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NO ASSISTANCE, NO RAILROAD.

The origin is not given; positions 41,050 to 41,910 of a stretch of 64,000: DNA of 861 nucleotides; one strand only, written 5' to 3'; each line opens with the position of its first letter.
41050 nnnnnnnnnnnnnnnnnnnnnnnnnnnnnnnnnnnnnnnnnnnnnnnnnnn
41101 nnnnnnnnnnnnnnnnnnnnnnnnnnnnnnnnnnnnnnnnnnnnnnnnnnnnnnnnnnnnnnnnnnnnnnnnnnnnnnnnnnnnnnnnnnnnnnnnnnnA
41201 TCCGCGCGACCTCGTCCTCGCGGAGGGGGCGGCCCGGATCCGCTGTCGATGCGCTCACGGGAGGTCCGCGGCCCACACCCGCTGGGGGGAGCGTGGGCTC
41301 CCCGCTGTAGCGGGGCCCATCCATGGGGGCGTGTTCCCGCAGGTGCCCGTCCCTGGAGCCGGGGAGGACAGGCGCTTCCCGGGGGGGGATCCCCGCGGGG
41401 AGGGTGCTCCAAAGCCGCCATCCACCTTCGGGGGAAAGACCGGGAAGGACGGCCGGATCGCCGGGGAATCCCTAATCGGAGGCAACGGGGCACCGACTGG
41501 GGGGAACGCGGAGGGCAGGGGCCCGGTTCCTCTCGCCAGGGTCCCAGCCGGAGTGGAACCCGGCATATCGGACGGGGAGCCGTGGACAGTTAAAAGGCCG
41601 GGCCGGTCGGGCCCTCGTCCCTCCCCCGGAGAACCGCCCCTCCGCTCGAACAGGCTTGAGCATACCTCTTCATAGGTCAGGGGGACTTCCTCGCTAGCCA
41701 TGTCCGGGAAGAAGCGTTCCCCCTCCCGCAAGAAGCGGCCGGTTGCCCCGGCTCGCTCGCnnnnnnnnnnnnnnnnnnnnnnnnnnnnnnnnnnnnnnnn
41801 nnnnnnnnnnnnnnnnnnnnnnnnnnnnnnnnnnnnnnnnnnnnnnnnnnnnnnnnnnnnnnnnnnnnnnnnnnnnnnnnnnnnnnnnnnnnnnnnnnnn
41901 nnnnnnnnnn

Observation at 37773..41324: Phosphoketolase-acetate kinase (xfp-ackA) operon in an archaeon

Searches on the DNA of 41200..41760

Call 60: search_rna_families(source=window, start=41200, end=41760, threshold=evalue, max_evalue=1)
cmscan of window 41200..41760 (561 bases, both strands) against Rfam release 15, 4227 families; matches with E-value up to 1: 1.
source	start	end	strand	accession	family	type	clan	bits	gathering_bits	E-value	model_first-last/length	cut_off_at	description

What Must Be Done to Secure a Line to Salt Lake. The Situation Outlined by a Man Who Is Informed. A Review of What Hat Been Done In Salt Lake, and a Statement of What Should Be Done In Los Angeles., Mr. C. 0. Whittemore, of the Salt Lake chamber of commerce committee on railways, is in the city and yesterday made the following statement about the mnch-talked-of railroad to Salt Lake City from this point: "Mr. Whittemore, you have now de voted your spare time for the past two months to investigating the Los Angeles end of the Salt Lake and Los Angeles railway proposition ; would you kindly give the Herald readers a statement of the condition of affairs in reference to that proposed railway as you have found them, and also the present status of the project at the Salt Lake end of the line?" The gentleman replied: "I am deeply interested in this enterprise and will gladly furnish the people of Los Angelea with any information I may possess in regard to the same, hoping thereby to aid this great project by creating a re newed interest in it. "First as to the situation in Salt Lake City. There are four atrong railway corporations in existence in Salt Luke city that have hopes of ultimately reach ing the Pacific coast with their respec tive lines. "The pioneer in thia respect is the Union Pacific Kailway company, which has already constructed ita line to Milford.aa indicated on this accompany ing map which I will give you, and haa expended about $1,500,000 in construct ing a roadbed ready for ties and rails to Pioche, which leaves a gap of less than 350 miles for them to fill to connect with the Atlantic and Pacific at Barstow. But thia connection will never be made until the Union Pacific can satisfactorily adjust its indebtedness with Uncle Sam, which result will not be accomplished for aome years to come ii we are to judge from the results of paat efforts in ths.t line. "Therefore, it ia useless for people here to entertain any hopes that the linea of the Union Pacific will reach this fair city inside of five yeare, and I think five years more can be safely added to that time before they reach here. "The next in order ia the Denver and Kio Grande Western Railway company, whose linea have been extended in this direction to Tintic, a distance of about 100 miles from Bait Lake, but this work has been stopped, and there is every reason to believe that the Southern Pa cific has fastened its grip upon thia com pany, thereby stopping work in that di rection, and if anyone can tell me when the Southern Pacific will let go its grip on anything it once gets hold of, and paiticulariy tho grip it has on Southern California, J will teil that man when the Denver aud Uio,Grande Western will extend its linsj to thia coast. "The thirj of the railway incorpora tjojuj ref tred to hf me i« tbe Salt Luke End Los Angelea Kailway company, an i incorporation organized in Salt Like City about one year ago, by some of that city's solidest men. Thia company has built a line westward a distance of about 22 miles, to the Great Salt lake, at a coot cf about $150,000; tbe company oaa purchased one of the lateßt improved Baldwin locomotives and has an equip ment of a number of freight and passen ger care. The company ia now engaged in buildine; an immense wharf and bathing resort on the shores of the fa mous inland sea, that will coßt $1150,000. The company will doubtleßS confine itself to the latter enterprise for the next two or three years, unless they se cure substantial inducements to move for the west at an earlier period. "The last of the four corporations mentioned by me ia the Great Salt Lake and Hot Springs Railway company, a iunp of whose proposed line to San Francisco I herewith submit to you. This company waa originally organized to build a local line between Salt Lake City and the famous hot Bulphur springs, about five miles from the city, but ita linea have been extended to several adjoining towns and the com pany haa been recently reincorporated with a view to building to the great coal fields at Coalville, and ultimately to the Pacific coaat, having in view at pres ent San Francisco as its terminus. The company will have ita line to the coal fieldß completed inside of one year, and could then be induced to push west ward, not for San Francisco but for Los Angeles, if the right kiud of encourage ment waa given at this end. But unions such encouragement ia offered, this line, when it is built, will take the course in dicated by the lower heavy black line on the map, and reach San Francisco in stead of Los Angelea. This ia the condi tion of affairs at present existing in Salt Lake City with reference to the much talked-of and greatly desired railway connection between the two queen cities of our great western empire. "The situation here ia still worse. Tho whole of Southern California, that great country whose climate, wealth and re sources is not excelled in tbe entire world, iB held in the grasp of two rail way systems, whose power and influence in keeping out rivals can hardly be com prehended. "Very likely tbe atockboldera and owners of these two svstema are of tbe opinion that they were instrumental in building up thia country, and think they therefore should own and control it. "That the Southern Pacific and Santa Fe railway Bystems have greatly BBBiated in bringing ahout the present prosper oua state of affairs in thia region, there can be no doubt, but it is equally cer tain, however, that they have already How We Grow Old. The thread that binds ug to life is most fre quently severed ere the meridian of Hfo Is reached in the case of person 1 * who neglect ob vious means to renew failing strength. Vigor, no leas the source of happinc s than the condi tion of long life, cau bo created and perpetu ated where it does not exist. Thousands who bave experienced or are cognizant— including many physician* of emlnencp—of the effects ol Hostetter's titomach Bitters, bear testimony to ltß wonderful efficacy as a creater of ittenflth In feeble constitution., and debilitated and ■nattered system*. A st< ndy performance of the bodily functions, renewed appeitc, ilenh and nightly rep >se attend ihe useof this thor ough aud standard reuoviut. Dbb no local tonic represented to bo akin to or resemble it In effects In its place. Jtemand Ihe genuine, which is an acknowledged remedy for indiges tion, malaria, nervousness, constipation, liver and kiduey complaints aud riieumatl m California Vinegar Works, MS Banning street, opposite soap factory, near Alameda and First streets, one-half block from electric liyht works. beui fully repaid for paßt favora. and that being true, tbe people of Southern California are under no further obliga tions to these railway corupwies what ever. If they are al owed to occupy the field by tbenuelves for tbe next ten years the growth of this part of the country will be less than half what it otherwise would be. "Here you have only one corporation organized for the purpose of aiding in making the connection between Los An gelea and Salt Lake, viz., the Loa An gelea Terminal railway company . This company haa, in my judgment, a foun dation laid that would enable them to build this line if tbey were urged, en couraged and aided in the enterprise by a quarter of a million people who make up the population of Southern California. I put it Southern California for the rea son that the road to Salt Lake should not be considered a Lob Angelea or San Diego proposition only. The aim and object of every city, town and village lying aouth of the T-hacuipi mountaina should be to aid and assist in building such a line, because the wealth, prosper ity and population that will follow in the works of this road will bedistriouted over the entire country mentioned. "From the fUregoing it must be evi dent to the ordinary mind that Salt Lake and Loa Angelea will not be con nected by a railroad unless the people who will receive the moat benefit, from such a road give tbe enterprise aid and assistance in proportion to the extent that tbey will be benefited. "If no moreaid lsgiven this enterprise than haa been extended to it by the peo ple in thia region, Los Angeles and the whole of Southern California will be in the same condition in five yeara aB far Panific. .B and. C — Proposed lines turveyed from Salt Lake to San Francisco. Hand I'J — Proposed Snet turveyed from SailLaketo Los Angeles. F—Pro posed Vof.s surretted from Stilt lake fo Sin P:etjo. as railroads are concerned that it is I in today. The matchless climate and I wonderfully producti-e soil of this re gion will cause your cities and towns to slowly increase in eiza,'but the (rowth will b\ dwajßsl cojffpansd wltti what it would attain were the railway com munications with this country to bo in creased." "How much do you suppose the pros perity, comfort and happiness of the people of Los Angeles depends upon railways?"" "Duriug the year 1892 the people of this city alone depended upon railways to bring from the east for their use over 1,000,000 pounds of agricultural imple ments, 75,000 pounds of ham and bacon, 750 000 pounds of boots and shoes, 300, --000 of butter. 400,000 pounds of carpets, 250,000 pounds of clothing, 300,000 pounds of coffee, 1.500,000 of dry goods, 500 000 pounds of furnishing goods, 1,000,000 potindj of glassware, 1,500,000 of hardware, 3,000,000 of household goods, 7,000,000 pounds of iron, 250,000 pounds of lard, 750,000 pounds of drugs, and proportionate amounts of 75 otber articles, all essential in making up the list of articles used in daily life, making a yrand total of more than 50,000,000 pound* of this kind of freight shipped to Lob Angeles. And this does not in clude coal and like articles, that are brought here by water, bu; which would come from the east with a new railway. "During the same period the people of Southern California depended upon the railways to ship eaßt mors than 450,000, --000 poundu of oranges, lemons, raisins and other fruits, vegetables, wool, wine and various otber products. "During the year 1802 the Santa Fe carried 025,025 passengers to and from California. "These figures give you some idea of what vast importance a new railroad line is to this part of the country. A new railroad line would mean lower freight and panenger rates for thiß tre mendous volume of business, resulting in a saving of at $1,000,000 each year. A new railway here would moan that, instead of importing boots, shoes, glass ware, hardware, and dozens of such articles as you do now, they could be manufactured here with the cheap coal that such a road would bring, aud in this way $1,000,000 could be retained each year by the people of Los Augeles that is now eeut away. Upon this sub ject the Los Augeles chamber of com merce makes the following statement in its argument submitted to the San Pe dro harbor commission: 'In the line of manufactures Southorn California is somewhat backward, largely due to the cost of fuel, labor and transportation, and the high rates paid for money. But these obstacles are being rapidly re moved.' The labor and money obsta cles have already been removed, and the high fuel and transportation obsta cles will he removed when the people of this city and the other cities and coun ties in Southern California take enough interest in having them removed to offer encouragement and assistance to some corporation who will give them SAT«nty-Flvo C'onvalslom. A Thkii.li.vc ExPKMKHCi — There Ih no one but at some period in life has an "iperlence that stands out prominently beyond all otherii, finch is the ease of John B. Collins of Komeo, Mich., who says: 'From beptombir to Jan uary, before using Nervine, i had atleaat7s After three months' use 1 have no more attacks. Dr. Miles' Redorative Nervine also cures nervous prostration, headaobe. poor memory, dizziness, sleeplessness, neuralgia, etc , and builds up the body. Mrs. J. It Miller of Valparaiso, Intl., and J R. Taylor of Lngans port, Ind., each gained pounds of flesh by taking it. sold bj (3. H. llanco, 177 North Hpring, on a guarantee. Get the doctor's book, free. LOS ANGELES HERALD: SATURDAY MORNING, FEBRUARY 25, 1803. another transcontinental railway, and not until then. And yet the years are allowed to roll by, and apparently no effort is made to accomplish this great object, which Bhould be first and fore most in the minds of all persons inter ested in the welfare and prosper ity of this magnificent city and country, but which seems to re ceive the least attention of anything. A new railway line would place Los Angeles 350 miles nearer Chi cago, New York, Boston and all the great cities of the east, which moans a saving of both time and money. The map sub mitted herewith shows the railroads tbat have beeu constructed to the Pacific coast in black lines, and the new roads that have been surveyed to San Francis co in dotted lines, A and B; to Los An geles, C, D, E: and Ban Diego F. The line from Salt Lake to San Francisco would be about 8-50 miles long, and a climb of 7000 feet would have to be made if Beckwith pass waß selected, or 5200 feet by way of some other pace, while the linn from Salt Lake to Los Angeles would be about 050 miles long and would require a climb of less than 2000 feet. By comparing the dotted lines on the map with the straight lines drawn between Salt Lake and Los An geleß it will be seen that it is possible to construct almost an air line between these two cities. The line from Salt Lake to San Diego ia of about the same length as the one to Los Angeles. What can we do that will assure the building of thU road at once ia a question often aeked by people here, which can be read ily answered by atating that a caeh bo nus of a million dollars, just about one half of which would be saved the firet year, would bring thit road; or the pur- chaee by the six counties of Southern California of a million dollars each of the bonds issued by the corporation under taking to build the road would insure its completion within two yeare; or the guarantee by tbe counties named of the interest for five yearß on the bonds necessary to be issued to construct the line would carry the enterprise through. "Some railway corporation must he induced to build this road by having fi nancial assistance nrovided at both ends or it will not be undertaken for years. The two lines that now have control of the situation will keep out any compe tition that does not receive assistance." "What is being done here to encour age the building oi this road?" "Absolutely nothing. A great deal of talk is indulged in and hopes expressed tbat tbe road will soon be here, but that does not build railways. "A resolution has been introduced in your assembly providing for an amend ment to the state constitution allowing the legislature to enact laws enabling counties to assist and encourage rail ways. And a bill has been introduced in the state senate allowing counties to construct, operate and lease railway lines. "The passage of either of these bills would form a solution of tbe problem, but neither one will pass unless this part of the state take enough interest in the matter to have them crowded through. "I sorely hope that the present state of affaire will not exist long, but that the people in this sunny clime will soon awake to a realization of the fact tbat they will not get this new railway line inside of 10 years unless they help to build it." SOCIETY. The bright, warm sunshine and the balmy air of Wednesday, the 22d met., lured many from tho city to enjoy the beauties and the gladness of nature. Among other resorts visited by various parties tho Devil's Gate, near Pasadena, was the scene of animation and gaiety, caused by the presence of a goodly num ber of people from Los Angeles and Pas adena ; and among those who were there none were happier or jollier than a party of 32 young people from Los Angeles, which filled Budinger'e fine tally-ho as well as three surreys. After a pleasant ride the gate wae reached about 11 a.m., and after a shady place had been select ed and the well filled baskets had been unpacked tbey all fell to, and in a short space of time the bountiful lunch pro vided by the ladies had melted away and disappeared like mist before the morning sun. Their hunger being ap peased each one followed the inclination of his own sweet will in trying to make tbe afternoon pass pleasantly. The ride home was by way of the Raymond hotel, the Old Mission, San Gabriel aud Alhambra. The following rode in the tally-ho: Misses Jennie Corliss, Annie, May and Frances Hughes, Nannie Love, Edith Griffith. Ida Russ, Emily Mc- Millan, Josie Knight, Laura Barns. Elva Tallman, Messrs. Charlie Magee, Harry White, P. B. Parker, J. H. Humphreys, Walter McStay, Clark Briggs, George Lockwood. Iv thesurreyß were Mr. and Mrs. F. M. Parker, Willie and Lawrence Parker, Mrs. L. J. Llewellyn, Winnie and J. Llewellyn and H. Joneß; Cora Boquest, Maud Gager, Florence Moore Archie Dalton, Ben Smith, Fred Magee. Mr. Pearl Budinger handled the reins in his usual faultleßß manner. T:v fr -p p'UjS ad anted to old and young. SOME STRONG EVIDENCE GIVEN. Sensational Testimony in the Kegel Murder Case. Contractor Donegan Sups the City on a Contract Claim. Witnesses Examined in the Keg-el Case. Note, of Oases on Trial Yester day—New Bnlta Which Were Filed. The trial of Henry Kegel for the al leged murder of hia wife waa resumed before Judge Smith and a jury in de partment one yesterday morning. The first witness called was Dr. M.M. Kannon. who testified that he attended Mrs. Kegel at the county hospital in tho latter part of July, 1887. He discovered she was suffering from the fracture of two ribs, which had punctured a lung, causing internal hemorrage, which was the immediate cause of death. Before her decease she informed him that ehe had been knocked down by Hall, who, she declared, had caused the injuries she was then suffering from. John Nelson was then sworn and gave evidence to the effect tbat he worked as hired man for Kegel up to the Saturday preceding Mrs. Kegel's demise, when tie left and came to town. On the Friday before ho left Mr. and Mre. Kegel canio to town, and returned to the ranch late nt night. He saw them before they re tired, and Mis. Kegel waß then in good health. Next morning he saw her again and she complained to him of having several ribs broken, but did not say who did it. Mrs. Jane Murnane being sworn, said she saw Mrs. Kegel the Saturday noon preceding her death ; when Bhe waa at San ftrnando with Nelson, she noticed Mra. Krtgel waß walking lame, but de ceaoed said nothing abont injuries hav ing been received. On beinu shown her testimony in the lower court, in which she stated Mrs. Kegel had told her her ribs were broken, witness promptly de nied she had so testified, and that was immediately excused. Valentine Mann was the next witnesa. He testified tbat in 1889 Kegel came to him and, saying be was in trouble, asked him for the loan of some money, and in consideration of his deeding all his prop erty to him witness loaned him the re quired amount, and lived on the prop erty for a year or more in com pany with Kegel. When askod aa to whether he bad ever had any conversation with Kegel as to hie , wife's death, and why he, Ke»el, had accused Hall of having caused the same, when every one knew Hail was at tho time at San Fernando, Kegel told him that his wife had such an aversion to Hall that ehe was easily prevailed upon to declaro him the cause of her death, and he hud to do it in order to clear himself from suspicion. He further eaid that he was glad that she was dead, as she would have cer tainly ruined him il he had not got rid of her. At tbat time lie was friendly with Hall, and had not cqpeated thia conversation until the year lf?Ul, when he had a dispute with Kegel. He theu told it to Hall and /;ens, but immedi ately regretted doing ao, and endeavored to hush tbe matter up, hia reason for ao doing b"inc, ihat on crc&ttQetihg tha matter, he concluded, Kegel had made the confeasion to him in confi dence, and that on tbat account his confidence ehould ho respected. He had also told Justice Bartholomew. Witness frankly admitted that he would not have appeared as a witness in this case had he not been compelled to do so, he having been put under bonds to insure his presence. Oa crosß examination, Mann acknowledged that there had been ill feeling between Kegel and himself, on account of money mat ters, which had been accentuated by a shooting scrape in which they had both been concerned, and which resulted in acomolaint being sworn to by him,charg ing Kegel with an attempt to murder the witness, which complaint he, the witness, afterwa'ds withdrew. He also said that Kegel was a dangerous man and had threatened to kill both witness and Hall, and that it was in order to get him out of the country that he had sworn to the complaint. Ho also declared that so far from being embit tered toward Kegel, he had on several occasions befriended him, notably on one occasion, when Kegel wks charged with Bhooting at Hall, and witness had paid a lawyer's expenses to defend Kegel, thereby in his, witness's, opinion saving him from tho penitentiary. John Zens, who was nsxt examined, said ho lived near the other parties in Tejunga, about half a mile from Kegel's place. When asked as to whether ho had ever talked about Mrs. Kegel's death to either Hall or Mann witness said he had never done so. He remembered testi fying at the preliminary examination of the defendant, Kegel, to the effect that Kegel had said he waß glad his wife was dead. Ho knew nothing further about tbe woman'B death. Thomas Riley was then called and de clared himself a resident of Tejuuga. He said that on the Friday before Mrs. Kegel received her injuries he was in J.os Angeles as a witness in a cass in the justice court in which Kegel aud bil wife were interested ; lie did not remem ber what the case was for, but thought it was concerning the ownership of a cow. At the conclusion of the hearing witneßß left the court room at the Barno time as the defendant and his wife. Oa reaching the sidewalk Kegel accused his wife of losing the cisc for him, and after vilely abusing and cursing her, said: "I will soon be even with you ; you will not trouble me much longer." He saw them drive home to gether, witness returning himself next, morning. That same miming he was vißited by NeUon, Kegel's hired man. Looking Forward. Judging the future by the past, no Baking Powder in the near future will in any way approach the superior qualities and purity of Dr. Price's Cream Baking Powder The Queen of all the Baking Powders in purity, strength, wholesomeness and efficacy. The favorite in every kitchen. Dr. Price's is a Pure Crenm of Tartar Baking Powder, and so pre-eminently superior to every other that it must remain without a rival in the future—as in the past •Absolutely Pure - VJ7HENEVER a cooking receipt calls for baking powder, use only the "Royal." . Better results will be obtained because it is the purest. A. Fortin, Chtf, White House, for Presidents Arthur and Cleveland: "I havsj tested many baking powders, but for finest food can use none but' KoyaU' ** who in a Btate of great excitement asked him for tbe loan of a dollar in order to get to Loa Angeles, saying he was afraid to live with Kegel any longer, and that Mre. Kegel was hurt. On crose-examination it wae elicited that Nelson bad told the witnesß that Kegel had broken his wife's ribs, and that he did not dare live with bim any longer. Witness then denied hie evi dence in the lower court, to the effect that he had been told by Mrs. Kegel 10 montbe before her death that she had been wounded by her huaband. Judge Owenn then being called and aworn, said that in October of last year, while serving as justice of the peace, be examined IL Kegel on the charge of murdering hia wife, and that he remem bered Mrs. Jane Murnane testifying to a conversation between herself and Mrß. Kegel, in which the deceased had spoken of previous injuries inflicted by her hua band. At thia point the court adjourned un til this morning, several witnesses for the people not being present. DONEGAN'S COMPLAINT. Ho Sues the City to Compel the Fulfill ment of a Contract. A complaint wsb filed today by D, F. Donegan against the city of Los Angeles and J. W. Drown, street superintendent, in order to compel the latter to carry out tbe terms of a contract between Donegan and this city, on January 21, 1889, awarding Donegan the contract for grading, graveling and curbing First street, from the west line of Fort street to the east line of Orand avenue. Plaintiff complains that although the contract bad been made with him the street superintendent refused to honor the contract, alleging as hia reason for so doing that the property owners on First street were unwilling to bear the cost of the grading. He also says that the superintendent had been instructed by the council to enter into the contract with him, and a sum of $1500 was transferred to the First-street paving fund for that pur pose. Still in spite of all this, and al though he had completed the work, he had been unable to receive payment. He thereiorc brings suit for the Bum of foOOO. ' Court Notes. In the caße of Mrs. M. Kearney vs. P. J. MeOarty, an action to quiet title to lot!) block C, of the Desnoyers tract in this city, Judge McKinley, yesterday morning ordered a decree for the plain tiff therein, the defendant having al lowed the matter to go by default. The appeal caße, C. W. Innes va. A. D. Childress, and the damage suit. V. G. Baker vs, L. B. Palmer et al., were both ordered stricken from the calendar of department 5 yesterday, the parties having arrived at an amicable arrange ment out of court. But very little progress was made in the damage suit of C. F. Bean vs. Mrß. Mary O. H. Stoueman et al., which was resumed before Judge Shaw and a jury yesterday morning. Only three wit nesses had been examined when Attor ney Bruußon, counsel for Mrs. Stone man, was called to the bedaide of Presi dent Manvel of the Southern California Railroad company, at Coronado, and the case was continued until Tuesday next. In tbe foreclosure suit of Jennie A. Kiel et al. va. Mary A. Niermayer et al., upon motion of counsel for the plaintiff, the default entered as to the minor de fendant L. Niermeyer, was vacated by Judge Van Dyke yesterday morning, and his cuardian ad litem was allowed 10 days' time in which to plead. Informations were tiled in department one yeaterday, charging R. H. Parker, former night clerk at the Westminster hotel, with grand larceny, and two boye, named Harry Guthrie and How ard Jordan, with burglary. They will be arraigned tbia morning. In the case of Concepcion White vs. John S. White, an action for alimony, which waß to have come up for trial in department three yesterday morning upon motion of the defendant, and by i concent, the case was dismissed, an ar- I raugement having been arrived at be tween the parties. The injunction Buit brought by G. Pellissier to prevent Mre. Aurelia Corker let al. from obstructing an alley way on I the corner of Seventh and Oitve, went ! over until this morning for argument, the taking of testimony having been concluded yeaterday. Judge Clark granted letters of admin istration yesterday in the probate court, in answer to the following petitions: That of Charles Lantz to the estate of L. A. D. Townsend, deceased; that of Em ma Callahan, to the estate of W. W. Grimee, deceased ; that of L. W. Loom lis to the estate of W. L/>nnv« deceased. and Arcadia Belyard waß appointed guardian over the person and estate of Honorine 6. Marion, insane. In the estate of J. Hands, deceased, John S. Park was appointed adminis trator, with bond in the sum of $10,000, by Judge Clark, yesterday morning, and letters testamentary were issued in the estate of O, Field, deceased, upon the admission to probate of the will to Mrs. Carrie L. Field, the executrix named therein. Judge Clark resumed the hearing yes terday of the Baker Iron Works vs. The Citizens' Ice Company, an action to re cover a balance due upon three boilers. Witnesses were examined for tbe plain tiff. Judge Wade yesterday morning ad mitted to citizenship David G. Glenn, a native of Canada, the necessary residen tial proofs having been produced, and the oath of allegiance and renunciation having been taken. New Suits. The following documents were filed in the office of tbe couuty clerk yester day in regard to new cases : William Iwaddell vs. Los Flores VVatei company—Suit to foreclose a mechanic's lien for $1204. I. I. Charnock et al. vs. Anderson Rosa et al. —Snit to quiet title to tract No. 4 in the Rancho La Ballona. con taining 1137.045 acres of land. N. Weil vs. Mock Sam —Suit to re cover $100 damageß, appealed form City Justice Austin's court. German Savings and Loan Society vs. Louis Biankerhom et al.—Suit to fore close a mortgage on a lot on the corner of Bunker Hill avenue for $2000. San Jose Rancho company vs. H. S. Thompson et al. —Suit to reform a deed, the description of property therein be ing erroneous. Vernon E. Bennett vs. Korn & Kan trowitz —Suit to recover $13.50 due for goods supplied, appealed from the town ship court. The Bent In the World. Senator Henry C. NeUon oi New York writes: "On the 27th o! February, 18HH X was taken with a violent pain iv tbe region ot the aid- Beys. 1 suffered such agony thall could hardly stand up. As soon as possible I applied two Allcock's Pokous Plasters, one over each kidney, and laid down. In an hour, to my sur- I piise and delieut, the pain had vanished and I waa well. I wore the pl-o :>-rs a eav or u?o as a precaution, and then removed them. I have been using Allcock's Porous Plastkiis in my family tor the last ten jea-s. and have always found ihem the quickest and besl rem edy for colds, strains ami rheuma ie afflsotloat. From my experlouce I believe they ale the best plasters in the world." Cnoamonga Wine Agency. We are now prepared to furnish families with fine old cucamonga wines and brandy; also, line old nor! hern dry wines. 31S North Main street, Downey block. Telephone 520. Our Home llrew. Mftier <fc ESobeleuVi Lager, fresh from tho brewery, on draught in all the principal sa. loons, delivered promptly ill bottles or kegs- Otliee and brew cry, 444 A liso St. Telephone 01. Loplzich & Kftnaz Arc now conducting the New Vienna restau rant, 12 Court street, formerly known as "Mitchell's." Everything ftrst-claat, with rates reasonable. Quick service and polito atten tion. Give us a trial. Visiting Cards Engraved At I.angstadtcr's, 214 West Second, Tel. 702. Wall paper, 2:17 S. Spring. Samples sent. DIED. WJTYSE—At San Francisco, Cal., on Fobruary 22.1, Ht 11 p.m., Otto tiuenthcr Weyse, of Los Angeles, aged I>4 years aud 11 months. Interment took place at v an Francisco. Malaria Is believed to be can. cd by poisonous miasms arising from low, marshy land or from decaying vegetable matter, and which, breathed Into tbe lungs, enter and poison the blond. If a healthy eondltlon of the blood Is maintained by taking Hood's Sarsaparilla, one is much less liable ta malaria, and Hood's Sarxaparllla has cured many •ever* cases of this distressing affection. A Wonderful Medicine. "For malaria I think Hood's Sarsaparilla has no equal. It has kept' my children well right through the rammer, and wo live in one of the worst placet for malaria in Marysvllle. I take Hood's Sarsaparilla for tbat all gone feeling, with great benefit." Mas. B. F. Davis, Marys villa, CaL Break-Rone Fever. "My daughter Pearl waa taken with dengue (or break-bone) fever 2 years ago, and my friends thought I would lose her. I had almost given mp hope an til she began to take Hood's Sana partlla. Sho took four bottles in four months, and gained 15 pounds. I thank Hood's Sana perilla for riving her book to me restored to health and strength." Jon.i A. Kino, Sher man, Texas. Hood's Sarsaparilla Bold by druggists. «; six for J5. Prepared only by C. I HOOD A CO., Apothecaries, Lowell, Mau tOQ Dosea One Dollar NOTICE ! I herewith beg to inform the public and my patrons especially, of the sale and transfer of the old and well- known butcher business, formerly Vickery & Hinds, No. 138 North Main street, to MR. LOUIS STRriUBKk, atone time, and for many years, a trust ed employe of the ol 1 firm, and 1 trust that my old patrons will continue their patronage to him as formerly to me Thanking my patrons and the public for past favors, I remain respectfully yours, M. L STAKIN, Administrator of estate of J. C. Vickery, successor to Vickery & Hinds, a-is 7> MRS. A. MENDENHALL, Hairdressing and Manicure Parlors, 107 North Spriug street, room 23 Schumacher block. SbajaDOolng done at residence! 11 dosireu. 5 GRAND OPENING M SPRING AND SUMMER GOODS Prices tbat Defy all Csipeutioa '''Ijw * ***** jurt 1000 full pleooa VHir DIAGONAL^CHEVIofsiSERGES Bjf Merges -w-fll lx» rnotrtlyworn thta ant- Bon < 1 <,ffer G*™«*t« Made to Orrlee 1\ »t. im a-l-fiti ■:;il rwlur-tioii t«> myfnrnl'- WHiJ 1 fr Ta>w I'ric**. Dou't fail to see my ■f™*. 1 \ d 'fl lay of Elegant Styles. Htl\ Joe Poheim, Ttsiancr HH \ 143 SOUTH SPRING ST. NJBI.JB A LOS ANOF.LES. OAL. liraßcu of Sin Francisco. IiOTELmRACINA REDLANDS, CAL. Now open for the fall and winter season* Appointments and service first class. Rates, $3 per Day and Upward CAMPBELL T. HEDGE, Proprietory 11-26 6m Essence of Life RESTORES MANHOOD, Cures Seminal Weakness, Cures Nervous Debility, Stops Involuntary Losses, And all troubles caused by youthful indiscretions end fcxcessea. This medicine is Infallible and purely vegetable. Price, $2 Per Bottle ir 6 for $10 Can be had in pill form at same prices, if preferred. Consultation and advice free, verbally or by Jot ter. All communications strictly confidential. Addresi Dr. P. Steinhart, Booms 12 A 13, 33H. Spring st, Los Angelei, Cal. Office hnur« from O fi.m. to 2 p.m. Evening oto 7 p.m. Sundays 10 a.m. to 12 m. AWipfOl NOT A DOLLAR Need Be Paiefus Until Cure is Effected. Drs. Porterfleld & Losey, BPECIALIBTB, 888 MARKET FRANCISCO. We positively enre, in from 33 lo 60 days, all kindsof Rupture, Varicocele, Hydrocele, Piles AND FISSURE, FISTULA, PLCiRATION. etc , without the use ol knife, drawing Mood or deten tion irom business. CONSULTATION AND EXAMINATION FREE. M. F. Losey, M. I)., of tiie above well known firm oi specialists, will be at Hotel RamoDa, Cor. Third and Spring Streets, From JANUARY 27 to FEBRUARY 2, inclu sive, FEBKUARY 13,14,15,16 and 27and SS und March 1 and 2. Can refer Interested pariles to prominent Los AngcleH citizens who have been treated by him. Cure guaranteed. 15 2md&w NOTICE TO HoteJJfen. rpHE STEWART HOTEL, at San Bernardino, X Ual., is about to be rebuilt. Proposals will be received from responsible hotel men for its k'tue for k t«.rm of years. Parties securing lease will be consulted regarding the interior arrangements of thu hotel. Apply to or ad dress J. G. BiiRT, Pres't. 1-39 tf Ban Bernardino, Cal. D. G. PECK CO., UNDERTAKERS 140 N. MAIN ST.,»LOS ANGELES. —Embalming a Specialty^— FREE FROM ANY TRUST. Always Open, Telephone 01. CiESAR & CO., iNDsr knot: n r UNDERTAKERS AND EMBALMERS OPEN DAY AND NIGHT, 536 Sonth Spring; St.* I*os An («!«■, Telephone 1029. L. WILHELM, Pro o riT I, X. L. LIVERY AND SALE STABLES, 826 S. Main «t„ bet. Eighth and Ninth, Telephone 297, Lo. Angeles Good rigs, gentle horses and reliable drivers, i'rices l-eaKoiitibKv Special auen tion to horses boarded by tne day, weelc or month Hones ta let by tho day, week or month. Brick stables, (lie proof. 9.9 v SAN GABRIEL VALLEY SOUTHERN OALIFOBSIA. Cboiee lands for sale by B. J. BALDWIN ia ISotawsssANTA ANlTAuitiil jsccui ranchos. Tracts ono acre to ten thou sand. Pnrlect for orange, lemon. Kngllsh wsi uut. olive, and all deciduous fruit, general fanning, stock, and dally. Coaticcs bj>«t laud, wbi r, cllm-te, and location In the world. For uartb nlara -iddrees H. A. L'NRUH, 2-ls;:m Arcadia, Los Angola, cotuHjr, CaL